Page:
The Five Steps of ASC 606 Revenue Recognition

To ensure compliance with ASC 606, private companies must follow a structured five-step process for revenue recognition. Let's explore each step in detail:

1. Identify the Contract(s) with a Customer

Contracts play a fundamental role in revenue recognition under ASC 606. Companies must identify contracts with customers, whether written or oral, that have enforceable rights and obligations. Several criteria come into play during contract identification:

  • Commitment and Rights: The agreement between the parties should demonstrate a commitment to perform and rights to receive consideration.
  • Payment Terms: Companies must determine the agreed-upon payment terms and conditions.
  • Collectability: There should be a reasonable expectation of collectability for consideration.
  • Commercial Substance: The transaction should have commercial substance, meaning it is expected to impact the entity's future cash flows.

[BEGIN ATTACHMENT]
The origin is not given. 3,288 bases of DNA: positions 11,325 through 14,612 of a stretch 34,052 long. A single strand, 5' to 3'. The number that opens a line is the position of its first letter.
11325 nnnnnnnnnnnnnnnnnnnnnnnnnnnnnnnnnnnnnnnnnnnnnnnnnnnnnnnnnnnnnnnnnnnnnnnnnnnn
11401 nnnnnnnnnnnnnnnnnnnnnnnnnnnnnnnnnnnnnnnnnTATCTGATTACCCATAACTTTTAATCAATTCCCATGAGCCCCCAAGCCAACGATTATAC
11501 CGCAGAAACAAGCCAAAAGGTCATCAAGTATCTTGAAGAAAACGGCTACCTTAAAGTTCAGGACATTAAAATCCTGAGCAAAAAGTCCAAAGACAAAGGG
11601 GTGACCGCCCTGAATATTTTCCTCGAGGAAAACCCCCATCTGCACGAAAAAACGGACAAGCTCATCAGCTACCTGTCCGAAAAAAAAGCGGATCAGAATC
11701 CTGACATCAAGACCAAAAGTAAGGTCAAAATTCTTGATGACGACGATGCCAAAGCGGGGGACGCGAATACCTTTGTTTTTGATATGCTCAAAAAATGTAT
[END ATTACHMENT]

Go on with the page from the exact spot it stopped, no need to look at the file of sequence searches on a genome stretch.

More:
For example, when a business bills for subscriptions and initial setup fees, the agreement should clearly state the delivery of these subscriptions (monthly or yearly) to the customer. It must also detail the customer's commitment to pay, specifying both the payment amount and schedule. Revenue from certain fees might be recorded right away, but unearned revenue is classified as deferred and recognized once the business meets its service obligations.

2. Identify the Performance Obligations in the Contract

Performance obligations are specific commitments in a contract to provide goods or services to a customer. These obligations, which can be distinct from one another, serve as separate entities for accounting purposes.